5 Tips to Prepare You For Your Career As a World-Class Chef
Let’s be honest: this is one of the weirdest times ever….EVER! But just because we’re trapped inside quarantining and social distancing doesn’t mean this period of time has to be a complete waste. In fact, if you’re an introvert or a workaholic, this situation may help you hone your craft without feeling guilty for not hanging out with friends.
No matter what your craft is….you must discipline yourself to be great. Cooking is one of the oldest crafts and professions in the world. Even back in prehistoric cave times, early humans were experimenting with how to use fire to cook food and, later, how to preserve meat by spicing it. If cooking is your craft and you have dreams of becoming a chef someday, use this time inside to hone your skills and add new ones to your arsenal.
Before you start, however, it’s important to equip you and your kitchen with the right tools for the job: quality cookware can be the difference between a good dish and a great dish. Check out the MadeIn Twitter feed for cookware and kitchenware advice from world-class artisans who partner with multi-generational factories and professional chefs.
A great chef knows how to make a killer vinaigrette.
It may sound trivial but think about it: what’s the first course of a dinner? Salad. And what is the key ingredient for a great salad? The dressing! And a great vinaigrette can be used in more than just salads – it can be served on vegetables, sandwiches, seafood, poultry, or even a strip steak.
The secret to making a killer vinaigrette is emulsification. This means combining two things that don’t mix, like oil and vinegar. But the combinations are endless and some of the best chefs in the world have their own trademark secret recipes for amazing vinaigrettes. So work on yours!
How to make perfect pasta.
You probably already know this but people love pasta. It’s one of the most common orders in a restaurant. So that means you need to know how to do it, right? A lot of people don’t, and few things are worse than poorly cooked pasta.
There are entire books written about pasta, but for now let’s just point out that the traditional Italian way to make pasta is to toss the boiled noodles in with the sauce and cook them together. That’s right, no straining.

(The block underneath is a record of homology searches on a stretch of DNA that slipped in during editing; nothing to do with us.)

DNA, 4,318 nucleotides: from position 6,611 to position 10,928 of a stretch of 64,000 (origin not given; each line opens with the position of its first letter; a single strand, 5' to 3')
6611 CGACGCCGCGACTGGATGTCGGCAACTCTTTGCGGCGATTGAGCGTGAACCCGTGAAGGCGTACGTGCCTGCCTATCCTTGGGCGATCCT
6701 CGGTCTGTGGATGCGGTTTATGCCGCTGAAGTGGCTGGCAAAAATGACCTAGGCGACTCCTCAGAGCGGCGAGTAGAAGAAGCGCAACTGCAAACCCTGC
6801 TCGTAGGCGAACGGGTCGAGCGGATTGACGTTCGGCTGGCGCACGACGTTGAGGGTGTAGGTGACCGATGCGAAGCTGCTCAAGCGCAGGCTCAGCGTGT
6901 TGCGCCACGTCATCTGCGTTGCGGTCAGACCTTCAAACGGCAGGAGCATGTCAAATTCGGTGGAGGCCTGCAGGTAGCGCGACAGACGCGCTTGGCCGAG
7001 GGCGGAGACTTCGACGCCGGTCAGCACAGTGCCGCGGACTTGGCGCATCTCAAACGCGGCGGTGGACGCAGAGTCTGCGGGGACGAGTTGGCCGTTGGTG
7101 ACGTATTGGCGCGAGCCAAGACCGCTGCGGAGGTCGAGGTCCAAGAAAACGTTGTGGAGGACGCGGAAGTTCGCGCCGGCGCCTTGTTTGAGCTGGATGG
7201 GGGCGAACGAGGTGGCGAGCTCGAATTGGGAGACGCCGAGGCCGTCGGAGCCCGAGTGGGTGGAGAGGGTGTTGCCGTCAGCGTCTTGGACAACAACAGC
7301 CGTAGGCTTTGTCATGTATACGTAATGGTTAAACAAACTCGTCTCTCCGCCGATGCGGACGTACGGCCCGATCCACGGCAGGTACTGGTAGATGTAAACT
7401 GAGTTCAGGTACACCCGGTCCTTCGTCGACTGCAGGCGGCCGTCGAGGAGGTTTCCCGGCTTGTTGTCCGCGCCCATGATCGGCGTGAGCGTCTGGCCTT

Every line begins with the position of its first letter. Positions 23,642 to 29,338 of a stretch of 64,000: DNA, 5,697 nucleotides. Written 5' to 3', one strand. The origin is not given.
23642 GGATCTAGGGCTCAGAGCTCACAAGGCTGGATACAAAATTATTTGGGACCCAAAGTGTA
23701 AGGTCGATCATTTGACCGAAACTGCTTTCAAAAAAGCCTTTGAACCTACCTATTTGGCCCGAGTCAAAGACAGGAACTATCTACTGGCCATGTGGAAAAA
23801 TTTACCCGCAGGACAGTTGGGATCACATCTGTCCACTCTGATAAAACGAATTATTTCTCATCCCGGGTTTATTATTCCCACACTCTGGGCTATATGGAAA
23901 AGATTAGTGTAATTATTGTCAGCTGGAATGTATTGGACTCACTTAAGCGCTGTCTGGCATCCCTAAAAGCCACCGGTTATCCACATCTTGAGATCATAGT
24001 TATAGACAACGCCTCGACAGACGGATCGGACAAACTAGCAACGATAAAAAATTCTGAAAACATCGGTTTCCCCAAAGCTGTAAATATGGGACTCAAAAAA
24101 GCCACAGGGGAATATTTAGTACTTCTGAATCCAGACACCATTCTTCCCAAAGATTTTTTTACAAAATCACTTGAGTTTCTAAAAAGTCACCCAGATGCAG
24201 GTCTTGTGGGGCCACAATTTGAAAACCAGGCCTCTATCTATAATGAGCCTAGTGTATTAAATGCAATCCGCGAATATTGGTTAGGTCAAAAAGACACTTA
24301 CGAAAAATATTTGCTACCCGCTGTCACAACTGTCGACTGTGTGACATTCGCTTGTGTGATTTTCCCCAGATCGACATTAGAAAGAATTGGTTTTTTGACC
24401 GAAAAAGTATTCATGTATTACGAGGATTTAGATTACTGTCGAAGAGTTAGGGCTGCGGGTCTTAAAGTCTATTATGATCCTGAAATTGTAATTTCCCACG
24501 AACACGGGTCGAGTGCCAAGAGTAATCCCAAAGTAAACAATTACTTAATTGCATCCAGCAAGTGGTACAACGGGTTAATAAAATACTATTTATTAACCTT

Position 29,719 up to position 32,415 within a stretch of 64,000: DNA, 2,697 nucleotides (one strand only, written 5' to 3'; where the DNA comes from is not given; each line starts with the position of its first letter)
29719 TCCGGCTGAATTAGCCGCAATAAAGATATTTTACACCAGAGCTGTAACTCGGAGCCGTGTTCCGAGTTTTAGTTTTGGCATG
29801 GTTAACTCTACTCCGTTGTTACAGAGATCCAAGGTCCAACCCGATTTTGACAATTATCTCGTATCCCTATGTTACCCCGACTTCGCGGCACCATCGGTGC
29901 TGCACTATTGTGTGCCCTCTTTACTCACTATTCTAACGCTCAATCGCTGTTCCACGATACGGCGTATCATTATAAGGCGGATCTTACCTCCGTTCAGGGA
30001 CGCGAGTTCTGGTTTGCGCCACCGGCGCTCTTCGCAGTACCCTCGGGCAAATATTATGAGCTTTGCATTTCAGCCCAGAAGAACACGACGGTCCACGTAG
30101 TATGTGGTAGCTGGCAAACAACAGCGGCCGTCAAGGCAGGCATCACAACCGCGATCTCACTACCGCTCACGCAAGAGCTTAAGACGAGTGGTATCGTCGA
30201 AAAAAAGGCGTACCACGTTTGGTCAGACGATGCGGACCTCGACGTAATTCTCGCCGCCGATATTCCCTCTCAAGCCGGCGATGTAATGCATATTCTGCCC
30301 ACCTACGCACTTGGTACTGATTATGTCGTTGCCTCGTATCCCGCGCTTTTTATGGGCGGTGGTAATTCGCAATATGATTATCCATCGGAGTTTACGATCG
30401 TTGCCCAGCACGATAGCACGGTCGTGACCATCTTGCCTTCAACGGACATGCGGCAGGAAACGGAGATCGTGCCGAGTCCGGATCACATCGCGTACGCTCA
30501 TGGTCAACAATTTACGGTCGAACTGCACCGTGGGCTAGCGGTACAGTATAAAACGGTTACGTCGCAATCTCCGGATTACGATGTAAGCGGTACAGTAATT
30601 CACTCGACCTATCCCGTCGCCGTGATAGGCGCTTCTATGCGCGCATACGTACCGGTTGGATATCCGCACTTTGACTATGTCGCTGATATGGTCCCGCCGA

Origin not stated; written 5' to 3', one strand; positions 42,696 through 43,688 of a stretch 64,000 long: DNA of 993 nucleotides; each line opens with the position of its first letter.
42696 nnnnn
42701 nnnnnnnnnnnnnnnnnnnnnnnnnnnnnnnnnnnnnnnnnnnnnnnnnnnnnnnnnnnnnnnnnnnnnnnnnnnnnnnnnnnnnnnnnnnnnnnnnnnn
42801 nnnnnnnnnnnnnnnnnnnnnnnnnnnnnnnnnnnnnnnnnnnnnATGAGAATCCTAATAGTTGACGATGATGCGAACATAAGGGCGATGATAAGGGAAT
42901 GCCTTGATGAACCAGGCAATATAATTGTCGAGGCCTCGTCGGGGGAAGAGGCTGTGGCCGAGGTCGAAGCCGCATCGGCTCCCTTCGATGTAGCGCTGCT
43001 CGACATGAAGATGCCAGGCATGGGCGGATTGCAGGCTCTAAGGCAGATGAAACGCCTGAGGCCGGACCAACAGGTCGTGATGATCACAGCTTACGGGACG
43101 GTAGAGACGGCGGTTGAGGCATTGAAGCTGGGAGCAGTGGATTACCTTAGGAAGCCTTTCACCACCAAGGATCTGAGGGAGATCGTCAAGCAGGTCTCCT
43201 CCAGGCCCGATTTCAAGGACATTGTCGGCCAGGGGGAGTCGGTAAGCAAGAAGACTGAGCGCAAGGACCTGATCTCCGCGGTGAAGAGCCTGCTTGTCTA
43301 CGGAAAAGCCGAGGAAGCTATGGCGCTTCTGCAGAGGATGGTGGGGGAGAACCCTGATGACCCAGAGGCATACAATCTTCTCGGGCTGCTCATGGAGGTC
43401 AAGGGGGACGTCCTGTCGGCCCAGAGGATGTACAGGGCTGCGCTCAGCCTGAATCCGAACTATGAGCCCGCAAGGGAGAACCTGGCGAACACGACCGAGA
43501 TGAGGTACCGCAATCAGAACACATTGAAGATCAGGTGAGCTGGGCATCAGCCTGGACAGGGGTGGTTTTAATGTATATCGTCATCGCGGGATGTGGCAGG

How to braise like a beast.
Braising is a critical step in making both vegetables and meat. The basic definition is browning the food with heat first and then finishing it in a liquid. But there is a meticulous craft to braising that requires attention and care.
The liquid in which you’re braising should not surpass 212 degrees. You want to cook for longer at a lower temperature so that the meat’s collagen turns into a gelatinous delicious texture that softens the muscles.
How to roast vegetables the right way.
Some people prefer their vegetables raw; others like them steamed or blanched. But you will get the most flavor from your veggies if you roast them in the oven. Cut them into small pieces and lightly coat with olive oil, salt, and pepper. Then toss them (in a cookie sheet, of course) into an oven that’s been preheated to 400 degrees.
Cooking time will depend on the vegetable. Onions and peppers require less time (15-20 minutes); root vegetables like Brussel sprouts and carrots require more (40-50 minutes).
Learn to brine dried beans.
We typically think of brining for meats, but it also works for beans and it is a secret weapon for preparing killer dishes. The full reason why brining beans makes them so good requires a scientific explanation with words like sodium ions and pectin molecules….but suffice it to say that the process leads to soft, tender legumes with incredible taste.
Obviously, there are hundreds of other tips for techniques and methods that will enhance your cooking….but you’ve got to start somewhere. Use this time inside to master new recipes and dishes that will wow your friends and, someday, restaurant reviewers.